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detainment by private security on private property

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Junior Member
What is the name of your state (only U.S. law)? Connecticut

I am a non-police, non-arrest powered campus safety officer at a private college in Connecticut . We are advised by our management that we are not required, even under the new laws regarding private security personnel, to hold a state or federal issued license to perform our duties. We are not armed and carry no equipment for detainment such as handcuffs, etc. Yet, are expected to protect life and property on campus. We frequently have to interact with intoxicated, uncooperative and sometimes physically aggressive people, often when they are under the influence of some sort of substance, alcohol or otherwise.

Question: What criteria would apply legally speaking (civil and criminal) regarding my responsibilities and limitations surrounding the subject of detaining a suspect pending Police arrival on the scene; ie: how can a detainment be justified in this environment? Under what circumstances is a detainment appropriate and justifiable? If the detained is a military (Coast Guard Cadet) person, and they are party to a disturbance on our private campus, and refuse to stop when ordered and instead re-enter a dormitory and we pursue and physically take hold of that person (carefully and only as much as necessary to keep him from proceding further into the dormitory), and then they lie about their name and school affiliation when we attempt to identify them… have we then overstepped our bounds or are we within our rights and obligations performing this detaiinment to protect the campus community?


Senior Member
First, what is the policy of your department and the university? Does that policy state - IN WRITING - that you have a duty to detain these people and how you are supposed to accomplish this? Even if you were to act within the scope of the law, if you act outside the scope of your employer's policy, you can get sued or, possibly, even charged criminally under the right set of circumstances.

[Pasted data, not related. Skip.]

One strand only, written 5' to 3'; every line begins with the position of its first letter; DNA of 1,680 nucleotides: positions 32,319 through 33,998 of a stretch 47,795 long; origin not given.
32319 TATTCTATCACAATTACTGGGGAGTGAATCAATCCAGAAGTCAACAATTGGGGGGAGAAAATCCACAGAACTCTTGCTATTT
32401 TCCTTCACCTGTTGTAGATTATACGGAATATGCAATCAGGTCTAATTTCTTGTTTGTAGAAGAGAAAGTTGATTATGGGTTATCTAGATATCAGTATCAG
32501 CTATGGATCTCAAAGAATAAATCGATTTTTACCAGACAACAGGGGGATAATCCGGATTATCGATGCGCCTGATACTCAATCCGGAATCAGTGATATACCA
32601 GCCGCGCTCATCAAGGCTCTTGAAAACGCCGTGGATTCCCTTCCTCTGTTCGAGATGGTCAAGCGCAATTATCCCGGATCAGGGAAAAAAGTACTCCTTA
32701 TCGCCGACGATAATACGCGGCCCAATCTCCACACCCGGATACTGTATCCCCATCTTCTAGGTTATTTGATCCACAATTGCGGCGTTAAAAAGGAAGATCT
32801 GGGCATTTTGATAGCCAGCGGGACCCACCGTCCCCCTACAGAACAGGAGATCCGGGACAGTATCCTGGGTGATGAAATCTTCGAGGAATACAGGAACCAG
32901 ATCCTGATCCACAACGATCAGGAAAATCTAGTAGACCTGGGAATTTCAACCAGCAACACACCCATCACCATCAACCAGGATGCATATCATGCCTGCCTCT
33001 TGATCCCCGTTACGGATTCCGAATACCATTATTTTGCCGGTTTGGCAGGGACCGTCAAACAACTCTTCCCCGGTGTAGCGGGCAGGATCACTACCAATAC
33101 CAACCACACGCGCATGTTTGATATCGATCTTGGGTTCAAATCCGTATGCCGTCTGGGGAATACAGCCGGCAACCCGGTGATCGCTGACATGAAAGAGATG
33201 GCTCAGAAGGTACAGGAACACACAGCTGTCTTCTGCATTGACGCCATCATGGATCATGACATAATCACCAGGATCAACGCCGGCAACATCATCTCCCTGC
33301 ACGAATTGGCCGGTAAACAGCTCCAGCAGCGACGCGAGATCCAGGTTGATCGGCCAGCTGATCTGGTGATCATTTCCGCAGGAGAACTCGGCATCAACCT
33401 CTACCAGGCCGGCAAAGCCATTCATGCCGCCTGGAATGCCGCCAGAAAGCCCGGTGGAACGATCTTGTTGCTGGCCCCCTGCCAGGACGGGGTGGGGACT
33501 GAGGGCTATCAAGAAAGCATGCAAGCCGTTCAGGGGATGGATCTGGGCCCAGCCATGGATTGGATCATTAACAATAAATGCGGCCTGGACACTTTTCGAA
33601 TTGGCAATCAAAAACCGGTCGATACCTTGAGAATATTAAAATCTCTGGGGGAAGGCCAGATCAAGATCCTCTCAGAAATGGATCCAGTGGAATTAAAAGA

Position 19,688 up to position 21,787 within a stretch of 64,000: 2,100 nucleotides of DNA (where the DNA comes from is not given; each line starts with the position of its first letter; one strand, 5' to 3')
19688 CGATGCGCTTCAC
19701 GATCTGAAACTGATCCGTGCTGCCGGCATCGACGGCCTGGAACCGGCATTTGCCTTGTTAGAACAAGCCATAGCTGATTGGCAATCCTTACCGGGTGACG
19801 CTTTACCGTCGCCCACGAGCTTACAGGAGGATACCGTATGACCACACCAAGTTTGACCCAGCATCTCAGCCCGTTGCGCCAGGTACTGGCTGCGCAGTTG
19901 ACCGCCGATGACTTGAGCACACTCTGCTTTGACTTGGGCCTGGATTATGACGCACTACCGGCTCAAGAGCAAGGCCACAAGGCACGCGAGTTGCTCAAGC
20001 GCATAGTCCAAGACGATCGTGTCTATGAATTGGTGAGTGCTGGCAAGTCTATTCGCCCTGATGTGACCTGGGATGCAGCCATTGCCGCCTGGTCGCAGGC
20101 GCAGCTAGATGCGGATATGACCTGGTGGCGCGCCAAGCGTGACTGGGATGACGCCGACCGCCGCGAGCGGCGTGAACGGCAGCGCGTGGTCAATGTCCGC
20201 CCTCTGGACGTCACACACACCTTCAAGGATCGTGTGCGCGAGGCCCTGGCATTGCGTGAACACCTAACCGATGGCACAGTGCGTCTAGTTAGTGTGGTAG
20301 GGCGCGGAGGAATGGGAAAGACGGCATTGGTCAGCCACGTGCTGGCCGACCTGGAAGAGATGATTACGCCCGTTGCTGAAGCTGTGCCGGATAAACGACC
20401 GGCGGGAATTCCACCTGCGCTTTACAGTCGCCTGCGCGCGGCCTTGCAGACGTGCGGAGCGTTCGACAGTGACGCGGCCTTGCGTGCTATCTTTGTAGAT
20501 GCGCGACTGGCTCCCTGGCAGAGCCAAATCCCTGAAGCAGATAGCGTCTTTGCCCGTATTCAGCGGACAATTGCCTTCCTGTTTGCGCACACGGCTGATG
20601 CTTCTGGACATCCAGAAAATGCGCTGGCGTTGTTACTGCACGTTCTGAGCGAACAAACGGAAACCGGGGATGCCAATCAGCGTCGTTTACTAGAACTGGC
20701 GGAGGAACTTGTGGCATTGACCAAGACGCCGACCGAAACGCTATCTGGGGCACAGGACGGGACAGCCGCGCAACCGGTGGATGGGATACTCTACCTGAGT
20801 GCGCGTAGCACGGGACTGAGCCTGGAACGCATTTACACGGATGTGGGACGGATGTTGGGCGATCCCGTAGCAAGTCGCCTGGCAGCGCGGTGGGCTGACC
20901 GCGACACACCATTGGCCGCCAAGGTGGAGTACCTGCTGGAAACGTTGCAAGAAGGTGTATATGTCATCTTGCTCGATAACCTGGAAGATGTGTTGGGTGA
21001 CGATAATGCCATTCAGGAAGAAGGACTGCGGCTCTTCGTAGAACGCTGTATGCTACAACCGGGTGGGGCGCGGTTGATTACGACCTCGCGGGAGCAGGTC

I'm not going to go wading through CT's statutes, because there are too many possible variables to take into account and I am unfamiliar with your state's laws. But, you need to act within the scope of the law AND your employer's rules. Private security is rarely expected to protect life and property, their job is generally to "observe and report". You are likely not trained or equipped sufficient to safely make a detention of a resisting, combative, inebriated, or tripping (high) subject. To do so places you at personal risk and your employer at great risk of civil liability.

If I had no safety equipment and little to no training, I would not be approaching suspects, I would be calling the police from a safe distance.

I did a random check of CT college campus security policies, and I found none that indicated they actually made arrests or anything close to police contacts unless they involved sworn officers. I suspect that your policy is similar.

- Carl

You Are Guilty

Senior Member
I would be shocked if the school wanted any physical contact between security and any threats. 99%+ of the time, as Carl noted, you are to call 911 and keep an eye on, but do not detain, the folks causing trouble until the police get there.

Although you do retain your "citizen's arrest" power even while acting as a security guard, you are not going to want to exercise it UNLESS there is a direct, unprovoked attack upon your own person. At that point, you can defend yourself. But since that's a rather unlikely scenario, most of the time you just need to hang back and keep the police updated as to where the problem is.

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